An OWI, or operating while intoxicated, is a charge that can significantly impact a person’s life, both professionally and personally. The charge's level will also have an instrumental role in determining the penalties a person may face. Like many charges, an OWI can be classified as a misdemeanor or felony.
First OWI Offense
Wisconsin is unique compared to other states in that a first OWI offense is typically not considered a misdemeanor or felony but rather a civil crime. Knowing this is critical when agreeing to a background check for a current or potential employer or other organization that requests this information.
A standard first OWI conviction can result in penalties such as:
- Driver’s license suspension for up to nine months;
- Fines ranging from $150-$300;
- A drug/alcohol assessment;
- An ignition interlock device (IID) installed in your vehicle at your expense; and,
- Higher insurance rates for years after the conviction.
A driver will face more significant penalties if they are a minor or have a minor in the vehicle during the offense.
If a driver is facing an OWI charge for the second time within ten years or the third time overall, then the driver will most likely be charged with a misdemeanor. These charges are considered criminal offenses and can have a consequential impact on a driver’s career or personal life.
A misdemeanor OWI is typically charged when a driver has a blood alcohol content (BAC) of 0.08% or higher (or .04% or higher if operating a commercial vehicle). Still, there are other circumstances that can result in a misdemeanor OWI charge even if the driver’s BAC is below 0.08%. For example, if the driver is involved in an accident that causes property damage or personal injury, they can be charged with a misdemeanor OWI.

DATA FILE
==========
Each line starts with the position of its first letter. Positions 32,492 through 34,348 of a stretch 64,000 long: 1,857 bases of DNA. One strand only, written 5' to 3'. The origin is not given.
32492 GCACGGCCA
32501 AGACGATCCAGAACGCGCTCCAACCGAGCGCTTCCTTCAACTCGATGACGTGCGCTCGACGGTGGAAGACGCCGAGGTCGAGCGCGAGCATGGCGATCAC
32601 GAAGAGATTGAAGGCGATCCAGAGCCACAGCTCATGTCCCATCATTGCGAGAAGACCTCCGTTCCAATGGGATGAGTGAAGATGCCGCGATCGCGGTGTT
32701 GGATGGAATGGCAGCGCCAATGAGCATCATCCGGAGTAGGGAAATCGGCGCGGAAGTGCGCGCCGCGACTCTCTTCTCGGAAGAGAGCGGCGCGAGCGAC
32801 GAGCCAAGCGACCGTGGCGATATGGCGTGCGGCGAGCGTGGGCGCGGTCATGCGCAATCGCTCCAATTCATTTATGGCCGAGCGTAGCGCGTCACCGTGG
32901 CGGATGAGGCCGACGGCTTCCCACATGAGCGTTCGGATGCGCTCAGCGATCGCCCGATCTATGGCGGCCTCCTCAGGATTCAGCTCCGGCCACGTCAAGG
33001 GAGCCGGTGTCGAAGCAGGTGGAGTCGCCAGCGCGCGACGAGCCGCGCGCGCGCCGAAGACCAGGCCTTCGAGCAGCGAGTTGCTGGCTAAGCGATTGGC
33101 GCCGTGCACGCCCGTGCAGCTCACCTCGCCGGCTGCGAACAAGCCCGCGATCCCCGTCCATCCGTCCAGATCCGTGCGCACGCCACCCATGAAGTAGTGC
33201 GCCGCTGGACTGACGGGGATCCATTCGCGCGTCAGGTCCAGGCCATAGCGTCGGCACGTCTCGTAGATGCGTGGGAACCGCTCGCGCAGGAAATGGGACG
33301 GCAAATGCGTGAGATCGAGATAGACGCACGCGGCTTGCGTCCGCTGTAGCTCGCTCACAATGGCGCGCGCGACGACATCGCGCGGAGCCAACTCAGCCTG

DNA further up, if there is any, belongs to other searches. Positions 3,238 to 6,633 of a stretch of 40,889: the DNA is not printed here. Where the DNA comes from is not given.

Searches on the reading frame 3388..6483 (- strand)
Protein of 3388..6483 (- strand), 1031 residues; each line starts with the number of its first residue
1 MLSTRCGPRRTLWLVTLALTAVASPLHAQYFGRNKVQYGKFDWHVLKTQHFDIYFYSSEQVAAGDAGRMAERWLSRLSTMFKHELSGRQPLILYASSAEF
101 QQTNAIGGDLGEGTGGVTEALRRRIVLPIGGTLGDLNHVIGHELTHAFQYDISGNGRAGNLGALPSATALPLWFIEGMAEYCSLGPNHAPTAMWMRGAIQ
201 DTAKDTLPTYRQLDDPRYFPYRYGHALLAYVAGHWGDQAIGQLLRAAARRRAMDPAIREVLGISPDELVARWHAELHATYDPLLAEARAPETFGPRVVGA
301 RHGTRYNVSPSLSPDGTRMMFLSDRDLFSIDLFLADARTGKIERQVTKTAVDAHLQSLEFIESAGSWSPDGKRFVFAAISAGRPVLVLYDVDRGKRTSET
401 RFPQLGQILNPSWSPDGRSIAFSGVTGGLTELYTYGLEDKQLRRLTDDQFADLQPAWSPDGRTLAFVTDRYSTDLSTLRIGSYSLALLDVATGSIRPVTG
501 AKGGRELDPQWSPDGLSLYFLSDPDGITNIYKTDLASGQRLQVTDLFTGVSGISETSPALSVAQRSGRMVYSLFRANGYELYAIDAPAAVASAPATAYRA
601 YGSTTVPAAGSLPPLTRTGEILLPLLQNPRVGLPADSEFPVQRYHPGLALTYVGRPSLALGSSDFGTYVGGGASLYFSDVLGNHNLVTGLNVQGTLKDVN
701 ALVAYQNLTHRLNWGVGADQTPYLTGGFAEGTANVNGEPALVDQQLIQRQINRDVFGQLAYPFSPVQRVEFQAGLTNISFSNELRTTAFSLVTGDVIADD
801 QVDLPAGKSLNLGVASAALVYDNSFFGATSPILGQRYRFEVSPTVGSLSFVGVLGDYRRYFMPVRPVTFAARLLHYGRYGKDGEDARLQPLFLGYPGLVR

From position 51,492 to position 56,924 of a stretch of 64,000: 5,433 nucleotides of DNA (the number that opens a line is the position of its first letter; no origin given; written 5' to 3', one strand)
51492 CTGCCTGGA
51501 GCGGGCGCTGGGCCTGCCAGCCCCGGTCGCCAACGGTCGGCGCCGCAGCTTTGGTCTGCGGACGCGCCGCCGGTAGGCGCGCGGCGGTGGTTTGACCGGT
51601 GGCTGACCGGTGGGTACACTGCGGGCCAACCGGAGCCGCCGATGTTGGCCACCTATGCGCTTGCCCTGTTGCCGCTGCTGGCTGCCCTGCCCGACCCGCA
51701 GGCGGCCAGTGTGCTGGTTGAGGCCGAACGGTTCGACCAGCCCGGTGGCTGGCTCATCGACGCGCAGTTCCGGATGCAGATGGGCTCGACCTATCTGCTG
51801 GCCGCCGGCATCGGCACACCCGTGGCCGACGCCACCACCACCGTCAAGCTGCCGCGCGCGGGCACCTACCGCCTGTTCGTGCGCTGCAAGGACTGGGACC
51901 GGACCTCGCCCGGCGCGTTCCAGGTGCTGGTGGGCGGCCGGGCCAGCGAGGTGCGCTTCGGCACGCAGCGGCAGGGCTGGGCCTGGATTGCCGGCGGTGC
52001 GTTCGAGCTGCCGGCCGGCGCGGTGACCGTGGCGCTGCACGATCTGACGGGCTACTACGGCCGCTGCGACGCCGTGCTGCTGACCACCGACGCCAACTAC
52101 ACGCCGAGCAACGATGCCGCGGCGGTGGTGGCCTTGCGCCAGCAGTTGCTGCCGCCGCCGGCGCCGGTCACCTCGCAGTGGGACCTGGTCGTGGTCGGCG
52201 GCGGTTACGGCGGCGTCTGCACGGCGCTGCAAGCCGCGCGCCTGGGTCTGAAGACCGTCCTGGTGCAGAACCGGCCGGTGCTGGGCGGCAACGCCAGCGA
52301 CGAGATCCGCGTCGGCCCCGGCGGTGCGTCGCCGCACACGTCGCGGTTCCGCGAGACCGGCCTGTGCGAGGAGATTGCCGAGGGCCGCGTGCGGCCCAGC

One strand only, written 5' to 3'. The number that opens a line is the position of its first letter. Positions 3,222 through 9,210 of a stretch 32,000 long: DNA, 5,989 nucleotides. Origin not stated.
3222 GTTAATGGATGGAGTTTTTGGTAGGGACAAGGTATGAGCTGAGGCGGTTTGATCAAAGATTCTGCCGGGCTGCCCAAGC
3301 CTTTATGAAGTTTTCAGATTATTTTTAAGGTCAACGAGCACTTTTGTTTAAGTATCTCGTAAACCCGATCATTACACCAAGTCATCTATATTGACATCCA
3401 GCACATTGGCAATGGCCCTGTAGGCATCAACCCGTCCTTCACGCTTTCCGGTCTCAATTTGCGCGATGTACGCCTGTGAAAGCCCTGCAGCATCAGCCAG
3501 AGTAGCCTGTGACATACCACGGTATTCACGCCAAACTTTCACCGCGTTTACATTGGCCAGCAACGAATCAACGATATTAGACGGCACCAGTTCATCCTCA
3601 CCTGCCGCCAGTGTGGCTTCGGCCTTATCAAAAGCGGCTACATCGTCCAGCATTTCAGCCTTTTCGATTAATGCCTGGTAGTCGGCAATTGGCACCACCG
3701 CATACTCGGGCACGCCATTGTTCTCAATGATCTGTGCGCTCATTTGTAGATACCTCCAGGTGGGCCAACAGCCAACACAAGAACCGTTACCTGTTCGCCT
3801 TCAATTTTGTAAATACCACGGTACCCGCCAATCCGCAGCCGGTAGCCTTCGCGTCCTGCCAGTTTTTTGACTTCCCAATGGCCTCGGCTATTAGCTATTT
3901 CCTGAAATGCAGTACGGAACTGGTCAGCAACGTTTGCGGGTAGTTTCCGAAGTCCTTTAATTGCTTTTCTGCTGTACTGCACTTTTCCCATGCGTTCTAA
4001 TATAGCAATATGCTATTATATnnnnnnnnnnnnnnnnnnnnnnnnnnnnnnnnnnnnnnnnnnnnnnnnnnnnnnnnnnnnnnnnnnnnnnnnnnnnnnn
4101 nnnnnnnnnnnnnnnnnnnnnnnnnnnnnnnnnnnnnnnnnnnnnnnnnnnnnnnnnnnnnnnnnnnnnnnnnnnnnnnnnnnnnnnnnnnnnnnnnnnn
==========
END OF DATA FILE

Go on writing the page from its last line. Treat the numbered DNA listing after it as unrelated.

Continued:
The penalties for a misdemeanor OWI are more serious than those for a traffic infraction or non-criminal moving violation but are less serious than those for a felony OWI. The penalties for a misdemeanor OWI can include:
- Fines of $300 up to $2,000;
- Five days to one-year imprisonment;
- License suspension of six months up to three years; and,
- Additional penalties that are similar to a first OWI offense such as IID installment.
A felony OWI is typically charged when a driver has a BAC of 0.15% or higher or if it is the driver’s fourth or subsequent OWI offense.
Depending on the offense’s classification, a driver will be charged with a Class E, F, G, or H felony. Each felony conviction results in its own set of consequences:
- Class H — fines from $600-$1,000 and imprisonment of 60 days up to six years;
- Class G — fines from $600-$25,000 and imprisonment of one to ten years;
- Class F — fines up to $25,000 and imprisonment of three to 12.5 years; and,
- Class E — fines up to $50,000 and four to 15 years imprisonment.
Additional penalties including driver’s license suspension, alcohol treatment, and more are usually associated with felony OWIs.
Drivers should also keep in mind that factors such as the accused causing great bodily harm or killing someone with their vehicle could result in a first OWI as a felony charge and the consequences being more severe than a typical felony. For example, a homicide while OWI can result in the driver being imprisoned for up to 25 years.
OWI Attorney in Milwaukee
If you are facing OWI charges, whether it’s your first, second, or subsequent offense, it is essential to reach out to an experienced OWI attorney. A OWI attorney will be able to help you understand the charges against you and the potential penalties you are facing. The team at The Law Offices of Jason D. Baltz will work with you to develop a defense strategy and ensure that your rights are protected throughout the legal process. Contact our office today at (414) 375-0797.